Oscar Wilde’s Salome, LEC and Heritage Press Editions

Limited Editions Club (LEC) editions typically are more collectible and desirable than those from Heritage Press (HP), George Macy’s baby sister to his LEC.  This is typically because of the use of better materials and the more limited nature of LEC, in addition to the LEC’s typically coming with the signature of the author, illustrator or printer.  This is not to criticize Heritage Press at all.  In fact, in general, I would invest in HP volumes (typically to be found from $5-50+ in good used book stores) before just about anything put out by today’s mainstream publishers.

There are some debates around if the general rule of “LEC > than HP” holds true in some specific editions.  One of my favorite to compare is Oscar Wilde’s Salome.  LEC published it in July 1938 in a two volume set, one in English and one in the original French.   The English translation is by Lord Alfred Douglas, with a somewhat controversial set of illustrations by Aubrey Beardsley and an excellent introduction by Holbrook Jackson.  The French edition contains illustrations by Andre Derain.  Each book comes in at about 20×28 centimeters with 108 pages.

The English version was printed by the Fanfare Press in London, using Bembo types and for headlines using a type called Legends.  The paper, from Holland, is made with moulds out of rags at the Pannekoek paper mills.  The cover is linen over boards, with a gold stamped spine and a gold stamped design by Beardsley on the front cover.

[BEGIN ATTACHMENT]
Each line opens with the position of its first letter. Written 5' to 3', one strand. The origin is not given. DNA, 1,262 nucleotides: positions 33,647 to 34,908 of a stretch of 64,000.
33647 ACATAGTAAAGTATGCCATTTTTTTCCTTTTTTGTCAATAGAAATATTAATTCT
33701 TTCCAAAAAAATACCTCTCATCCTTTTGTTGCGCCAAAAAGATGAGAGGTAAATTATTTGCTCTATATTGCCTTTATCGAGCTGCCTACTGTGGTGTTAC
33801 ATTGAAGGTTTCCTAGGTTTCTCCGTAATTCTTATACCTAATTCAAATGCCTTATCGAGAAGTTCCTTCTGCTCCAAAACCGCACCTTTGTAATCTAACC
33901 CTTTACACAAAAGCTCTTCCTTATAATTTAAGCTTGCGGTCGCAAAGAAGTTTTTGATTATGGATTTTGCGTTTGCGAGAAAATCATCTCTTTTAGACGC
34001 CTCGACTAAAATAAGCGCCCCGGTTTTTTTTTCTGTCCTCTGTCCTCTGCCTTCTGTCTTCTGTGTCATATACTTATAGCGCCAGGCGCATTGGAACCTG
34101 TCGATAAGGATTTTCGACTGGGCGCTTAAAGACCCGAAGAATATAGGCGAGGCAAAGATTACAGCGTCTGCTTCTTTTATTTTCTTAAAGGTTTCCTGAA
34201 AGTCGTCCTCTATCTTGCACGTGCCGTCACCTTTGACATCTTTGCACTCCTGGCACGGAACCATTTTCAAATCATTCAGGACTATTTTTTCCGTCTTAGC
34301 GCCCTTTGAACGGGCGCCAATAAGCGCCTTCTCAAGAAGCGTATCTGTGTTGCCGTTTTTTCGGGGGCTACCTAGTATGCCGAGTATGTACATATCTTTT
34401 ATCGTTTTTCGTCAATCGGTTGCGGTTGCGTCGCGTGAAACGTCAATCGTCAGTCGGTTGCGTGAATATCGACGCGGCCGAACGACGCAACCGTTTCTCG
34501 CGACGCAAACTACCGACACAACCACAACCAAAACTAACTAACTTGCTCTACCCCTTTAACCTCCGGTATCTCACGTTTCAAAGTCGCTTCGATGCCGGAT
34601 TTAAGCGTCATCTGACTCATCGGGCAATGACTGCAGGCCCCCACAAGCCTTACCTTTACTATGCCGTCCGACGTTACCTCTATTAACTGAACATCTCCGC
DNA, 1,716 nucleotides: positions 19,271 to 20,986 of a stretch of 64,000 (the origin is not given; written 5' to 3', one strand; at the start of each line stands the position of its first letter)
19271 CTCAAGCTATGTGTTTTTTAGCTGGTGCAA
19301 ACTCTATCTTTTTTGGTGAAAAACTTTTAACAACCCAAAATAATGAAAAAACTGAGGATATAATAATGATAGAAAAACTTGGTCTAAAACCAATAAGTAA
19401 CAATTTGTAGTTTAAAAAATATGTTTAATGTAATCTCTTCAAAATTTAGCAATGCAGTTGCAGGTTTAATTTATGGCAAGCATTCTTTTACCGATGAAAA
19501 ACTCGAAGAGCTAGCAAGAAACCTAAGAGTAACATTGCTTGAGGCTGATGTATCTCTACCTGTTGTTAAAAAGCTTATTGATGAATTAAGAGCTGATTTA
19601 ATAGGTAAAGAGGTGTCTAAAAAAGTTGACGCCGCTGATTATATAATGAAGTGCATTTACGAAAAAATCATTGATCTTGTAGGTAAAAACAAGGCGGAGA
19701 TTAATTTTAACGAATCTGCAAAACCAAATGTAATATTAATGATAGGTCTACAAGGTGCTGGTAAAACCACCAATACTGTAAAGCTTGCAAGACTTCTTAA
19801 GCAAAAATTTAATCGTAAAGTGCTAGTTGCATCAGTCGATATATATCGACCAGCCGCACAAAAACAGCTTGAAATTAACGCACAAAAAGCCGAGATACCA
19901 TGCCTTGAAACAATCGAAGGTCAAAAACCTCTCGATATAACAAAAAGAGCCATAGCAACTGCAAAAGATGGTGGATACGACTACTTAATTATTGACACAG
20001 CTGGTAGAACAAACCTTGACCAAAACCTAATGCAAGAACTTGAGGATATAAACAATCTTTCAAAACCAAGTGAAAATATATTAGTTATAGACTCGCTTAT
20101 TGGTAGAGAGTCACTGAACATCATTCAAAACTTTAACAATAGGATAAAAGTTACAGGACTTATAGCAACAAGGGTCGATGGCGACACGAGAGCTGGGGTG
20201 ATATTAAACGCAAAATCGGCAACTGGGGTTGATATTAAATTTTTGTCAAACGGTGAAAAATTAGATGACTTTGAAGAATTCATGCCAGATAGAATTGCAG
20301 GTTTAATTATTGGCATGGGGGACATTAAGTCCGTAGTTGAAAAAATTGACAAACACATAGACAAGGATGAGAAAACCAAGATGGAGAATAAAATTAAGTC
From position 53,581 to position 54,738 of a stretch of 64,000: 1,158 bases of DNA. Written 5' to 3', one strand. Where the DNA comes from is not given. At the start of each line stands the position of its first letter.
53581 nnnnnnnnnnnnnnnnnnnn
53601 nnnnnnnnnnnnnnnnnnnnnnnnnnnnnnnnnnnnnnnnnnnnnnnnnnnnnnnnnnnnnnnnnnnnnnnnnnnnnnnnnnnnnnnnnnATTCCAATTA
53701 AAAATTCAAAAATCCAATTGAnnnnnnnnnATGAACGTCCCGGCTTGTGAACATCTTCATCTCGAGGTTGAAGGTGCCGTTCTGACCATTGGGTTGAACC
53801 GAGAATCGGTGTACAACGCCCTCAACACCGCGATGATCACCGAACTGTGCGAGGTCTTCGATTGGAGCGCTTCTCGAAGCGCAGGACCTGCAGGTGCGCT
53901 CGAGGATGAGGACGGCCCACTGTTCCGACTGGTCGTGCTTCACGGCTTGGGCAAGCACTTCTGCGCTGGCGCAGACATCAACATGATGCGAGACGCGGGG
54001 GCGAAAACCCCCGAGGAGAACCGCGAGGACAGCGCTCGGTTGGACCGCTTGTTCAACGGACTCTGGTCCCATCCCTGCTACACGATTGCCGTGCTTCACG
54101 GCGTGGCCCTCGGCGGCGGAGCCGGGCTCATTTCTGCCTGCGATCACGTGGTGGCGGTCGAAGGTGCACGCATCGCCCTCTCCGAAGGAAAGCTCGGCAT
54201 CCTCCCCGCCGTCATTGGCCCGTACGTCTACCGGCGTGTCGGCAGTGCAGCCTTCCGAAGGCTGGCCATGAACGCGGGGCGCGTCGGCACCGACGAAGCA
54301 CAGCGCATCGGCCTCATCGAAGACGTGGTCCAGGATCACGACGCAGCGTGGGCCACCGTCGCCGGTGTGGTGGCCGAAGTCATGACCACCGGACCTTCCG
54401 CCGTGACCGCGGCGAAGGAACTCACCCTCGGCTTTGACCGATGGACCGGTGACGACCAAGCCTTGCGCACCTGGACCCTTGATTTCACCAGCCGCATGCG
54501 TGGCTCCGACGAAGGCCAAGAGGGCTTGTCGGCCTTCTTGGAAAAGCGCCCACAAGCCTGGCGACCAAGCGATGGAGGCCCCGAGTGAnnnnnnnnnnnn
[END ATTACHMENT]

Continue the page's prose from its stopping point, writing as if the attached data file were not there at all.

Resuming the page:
The French LEC version was illustrated (and signed) by Andre Derain with a water color brush on coal black paper, reproduced by hand (by Jean Saude). The book was printed at a firm in Paris called Dehon et Cie using Peignot type, brand new for this edition created by A.M. Cassandre.  The paper is made out of rags at the Arches mills.  The binding is a piece of cardboard wrapped in a sheet of black Ingres paper.

The two editions were packaged together in a single slipcase. Fine copies are somewhat hard to find (remember, these were limited to 1500 copies).  Comparing the two illustrative styles is quite interesting to do.

The Heritage Press edition was published in October, 1945.  It also has the introduction from Holbrook Jackson and the Lord Alfred Douglas translation.  Pages are deep yellow and french-folded, bound in a nice black cloth cover (made by Interlaken Mills in Arkwright, RI) with a illustrative indentation and a gold stamped title.  What causes this edition to stand out, and what causes it to be one of the most desirable Heritage Press books to own, is that Valenti Angelo designed the book, decorated the pages and hand-illuminated the illustrations (see the gold in the pictures below).  It is simply beautiful to behold.  More nice pictures of it, besides below, are here, a site which includes lots of excellent Limited Editions Club and The Heritage Press images.